Jazz runs deep

The lovely Lady Day wearing her trademark gardenias.

The lovely Lady Day wearing her trademark gardenias.

Jazz music is widely celebrated as one of the only completely American art forms. Of course, African-American-studies scholars have debated whether it’s fair to call jazz—developed almost entirely by African-Americans—an “American” art, considering African-Americans were segregated from mainstream America during most of its evolution. In fact, jazz has its roots in ragtime and blues, both of which descended from field songs and spirituals slaves sang while working.

Jazz artists lived the rock ’n’ roll lifestyle before rock even existed. New York City was the center of the scene in jazz’s heyday. That metropolis was the birthing ground for the freshest compositions by musicians like Duke Ellington, Thelonious Monk and Dizzy Gillespie. Jazz had its tragic, self-destructive icons, like Charlie Parker, dead at 35, and Billie Holiday, dead at 44—both of drug-related complications. Like folk and rock in the 1960s, jazz was the music of new thought in the 1940s and 1950s, when intellectuals would gather at racially integrated nightclubs to discuss politics and civil rights while Holiday sang “Strange Fruit.”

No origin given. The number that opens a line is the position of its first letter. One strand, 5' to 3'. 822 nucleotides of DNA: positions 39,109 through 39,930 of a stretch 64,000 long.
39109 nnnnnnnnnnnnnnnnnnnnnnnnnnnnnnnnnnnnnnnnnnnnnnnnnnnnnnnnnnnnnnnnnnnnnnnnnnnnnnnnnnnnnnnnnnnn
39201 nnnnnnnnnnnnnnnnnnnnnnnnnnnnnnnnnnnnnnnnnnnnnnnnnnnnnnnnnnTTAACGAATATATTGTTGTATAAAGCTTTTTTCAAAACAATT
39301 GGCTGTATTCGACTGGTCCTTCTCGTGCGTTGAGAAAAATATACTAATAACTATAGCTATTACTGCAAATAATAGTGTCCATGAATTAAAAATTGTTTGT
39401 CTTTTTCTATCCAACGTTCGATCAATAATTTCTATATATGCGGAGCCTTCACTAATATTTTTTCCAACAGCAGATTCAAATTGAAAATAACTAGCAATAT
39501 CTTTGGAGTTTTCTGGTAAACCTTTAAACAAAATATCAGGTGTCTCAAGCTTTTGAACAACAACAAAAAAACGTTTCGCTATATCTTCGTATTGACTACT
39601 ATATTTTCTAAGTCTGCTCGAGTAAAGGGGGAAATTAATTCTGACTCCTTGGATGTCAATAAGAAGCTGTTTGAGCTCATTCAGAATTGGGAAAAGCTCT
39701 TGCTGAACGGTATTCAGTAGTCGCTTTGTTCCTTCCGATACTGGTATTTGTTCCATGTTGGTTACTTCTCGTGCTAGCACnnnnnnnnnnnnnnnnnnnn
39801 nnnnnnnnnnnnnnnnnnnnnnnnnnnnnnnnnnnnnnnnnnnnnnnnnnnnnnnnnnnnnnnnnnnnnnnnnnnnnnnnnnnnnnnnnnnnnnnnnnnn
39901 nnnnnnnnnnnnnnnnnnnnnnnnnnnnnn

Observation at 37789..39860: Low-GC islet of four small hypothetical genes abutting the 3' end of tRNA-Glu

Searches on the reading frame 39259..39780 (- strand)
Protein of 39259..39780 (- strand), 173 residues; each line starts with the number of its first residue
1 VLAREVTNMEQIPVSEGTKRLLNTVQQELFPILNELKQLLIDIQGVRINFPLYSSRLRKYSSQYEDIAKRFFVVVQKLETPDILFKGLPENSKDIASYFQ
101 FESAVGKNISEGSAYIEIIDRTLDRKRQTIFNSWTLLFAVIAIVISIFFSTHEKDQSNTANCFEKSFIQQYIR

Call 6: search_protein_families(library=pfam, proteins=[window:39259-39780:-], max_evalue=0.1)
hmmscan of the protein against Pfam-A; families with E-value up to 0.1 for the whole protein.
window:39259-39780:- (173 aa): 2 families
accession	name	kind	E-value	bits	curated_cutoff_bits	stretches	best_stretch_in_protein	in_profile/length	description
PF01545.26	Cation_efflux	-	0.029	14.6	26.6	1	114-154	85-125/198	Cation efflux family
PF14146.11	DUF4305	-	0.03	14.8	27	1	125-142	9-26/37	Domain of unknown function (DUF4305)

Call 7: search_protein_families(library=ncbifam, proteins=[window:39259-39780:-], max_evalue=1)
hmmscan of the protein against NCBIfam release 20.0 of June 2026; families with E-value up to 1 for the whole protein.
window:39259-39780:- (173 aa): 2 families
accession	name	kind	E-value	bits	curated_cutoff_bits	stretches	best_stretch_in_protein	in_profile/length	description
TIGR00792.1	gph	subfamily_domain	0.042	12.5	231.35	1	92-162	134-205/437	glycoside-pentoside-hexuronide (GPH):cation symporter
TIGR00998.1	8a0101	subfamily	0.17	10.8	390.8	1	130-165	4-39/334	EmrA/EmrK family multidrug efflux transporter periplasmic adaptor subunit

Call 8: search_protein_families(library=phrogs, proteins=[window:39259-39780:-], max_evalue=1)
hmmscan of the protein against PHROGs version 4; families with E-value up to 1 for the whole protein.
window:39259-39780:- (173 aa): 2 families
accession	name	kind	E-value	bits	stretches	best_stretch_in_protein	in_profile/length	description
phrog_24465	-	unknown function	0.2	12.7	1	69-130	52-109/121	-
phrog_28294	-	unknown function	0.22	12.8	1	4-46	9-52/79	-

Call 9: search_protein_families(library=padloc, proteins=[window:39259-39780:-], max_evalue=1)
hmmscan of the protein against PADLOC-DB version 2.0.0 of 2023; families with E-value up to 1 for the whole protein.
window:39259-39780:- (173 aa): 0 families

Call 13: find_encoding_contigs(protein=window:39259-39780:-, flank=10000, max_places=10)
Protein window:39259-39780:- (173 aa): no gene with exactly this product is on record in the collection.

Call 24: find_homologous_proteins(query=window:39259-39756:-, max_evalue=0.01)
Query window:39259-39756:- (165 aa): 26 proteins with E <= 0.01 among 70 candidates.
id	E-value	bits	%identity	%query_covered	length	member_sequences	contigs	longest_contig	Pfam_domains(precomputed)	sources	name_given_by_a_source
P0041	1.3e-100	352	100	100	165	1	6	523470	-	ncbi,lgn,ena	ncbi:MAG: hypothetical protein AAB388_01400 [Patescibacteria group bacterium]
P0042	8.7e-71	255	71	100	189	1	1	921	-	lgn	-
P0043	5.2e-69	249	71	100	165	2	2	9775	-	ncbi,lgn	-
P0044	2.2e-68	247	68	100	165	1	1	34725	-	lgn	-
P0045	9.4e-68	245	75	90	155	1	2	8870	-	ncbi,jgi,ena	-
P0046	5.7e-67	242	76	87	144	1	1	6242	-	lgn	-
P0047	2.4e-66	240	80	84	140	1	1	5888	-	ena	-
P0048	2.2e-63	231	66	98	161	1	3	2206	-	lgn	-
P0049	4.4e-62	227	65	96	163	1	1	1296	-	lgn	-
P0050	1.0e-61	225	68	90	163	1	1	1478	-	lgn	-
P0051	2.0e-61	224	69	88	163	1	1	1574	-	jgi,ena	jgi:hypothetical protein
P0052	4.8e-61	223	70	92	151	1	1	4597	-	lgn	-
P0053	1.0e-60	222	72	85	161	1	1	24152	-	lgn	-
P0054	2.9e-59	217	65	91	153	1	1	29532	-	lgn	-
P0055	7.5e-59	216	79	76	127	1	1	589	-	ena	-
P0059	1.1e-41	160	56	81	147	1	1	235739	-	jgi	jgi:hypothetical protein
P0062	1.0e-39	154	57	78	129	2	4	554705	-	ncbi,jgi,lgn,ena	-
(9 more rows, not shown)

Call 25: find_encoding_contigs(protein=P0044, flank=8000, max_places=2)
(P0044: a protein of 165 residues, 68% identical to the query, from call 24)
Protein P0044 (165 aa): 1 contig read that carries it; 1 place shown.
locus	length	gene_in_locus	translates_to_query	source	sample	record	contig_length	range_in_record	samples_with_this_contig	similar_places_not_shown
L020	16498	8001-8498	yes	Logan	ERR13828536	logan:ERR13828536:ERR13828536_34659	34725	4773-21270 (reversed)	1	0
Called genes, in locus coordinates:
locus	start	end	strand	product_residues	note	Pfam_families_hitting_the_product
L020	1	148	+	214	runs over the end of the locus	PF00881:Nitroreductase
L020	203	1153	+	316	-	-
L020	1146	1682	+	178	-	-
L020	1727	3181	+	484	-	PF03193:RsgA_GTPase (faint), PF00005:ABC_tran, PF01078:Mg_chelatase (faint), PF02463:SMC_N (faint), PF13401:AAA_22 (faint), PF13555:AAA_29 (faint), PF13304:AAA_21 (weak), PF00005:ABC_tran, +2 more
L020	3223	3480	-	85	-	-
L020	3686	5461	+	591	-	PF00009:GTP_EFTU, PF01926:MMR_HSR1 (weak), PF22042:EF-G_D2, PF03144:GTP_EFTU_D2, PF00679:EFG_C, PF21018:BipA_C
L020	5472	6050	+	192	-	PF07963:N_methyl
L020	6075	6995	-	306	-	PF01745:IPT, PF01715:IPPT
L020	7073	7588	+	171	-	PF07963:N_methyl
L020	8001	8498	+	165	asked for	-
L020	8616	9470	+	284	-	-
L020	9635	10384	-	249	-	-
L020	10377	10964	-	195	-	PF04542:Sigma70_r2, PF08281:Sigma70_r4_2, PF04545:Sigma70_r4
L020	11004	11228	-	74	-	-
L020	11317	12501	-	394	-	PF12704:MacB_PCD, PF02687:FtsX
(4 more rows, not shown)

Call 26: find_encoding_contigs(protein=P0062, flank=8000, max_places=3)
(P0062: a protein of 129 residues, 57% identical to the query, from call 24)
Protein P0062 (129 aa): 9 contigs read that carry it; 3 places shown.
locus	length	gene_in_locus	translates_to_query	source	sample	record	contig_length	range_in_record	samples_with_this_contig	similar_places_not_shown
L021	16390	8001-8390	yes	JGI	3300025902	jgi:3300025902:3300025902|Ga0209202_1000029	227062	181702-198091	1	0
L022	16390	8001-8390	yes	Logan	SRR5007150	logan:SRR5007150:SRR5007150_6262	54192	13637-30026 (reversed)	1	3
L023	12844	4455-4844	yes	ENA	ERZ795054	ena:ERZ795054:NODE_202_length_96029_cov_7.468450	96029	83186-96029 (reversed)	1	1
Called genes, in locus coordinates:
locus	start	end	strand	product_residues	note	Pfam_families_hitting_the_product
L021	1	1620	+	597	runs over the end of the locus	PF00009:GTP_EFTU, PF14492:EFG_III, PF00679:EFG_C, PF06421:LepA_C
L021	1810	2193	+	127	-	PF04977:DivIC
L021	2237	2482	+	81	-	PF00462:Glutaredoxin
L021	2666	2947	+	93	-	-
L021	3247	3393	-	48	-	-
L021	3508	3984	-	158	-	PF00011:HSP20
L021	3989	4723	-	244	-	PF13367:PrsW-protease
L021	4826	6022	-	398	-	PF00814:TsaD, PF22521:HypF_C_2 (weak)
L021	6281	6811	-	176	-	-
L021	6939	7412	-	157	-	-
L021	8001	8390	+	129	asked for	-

The history of jazz runs parallel with the history of America itself. It’s an expression of the human spirit rising above societal oppression to create something of beauty and meaning. The history of jazz is black history.

Celebrate both with a live jazz concert titled African American Masters of Music, a Black History Month program sponsored by the Sacramento Area Black Caucus. Compositions by all the musicians mentioned above, plus “father of the blues” W.C. Handy and ragtime great Eubie Blake, are on the bill. The free concert begins at 6 p.m. on Friday, February 27, at the Fruitridge Community Center, located at 4000 Fruitridge Road. Call (916) 452-5094 for info.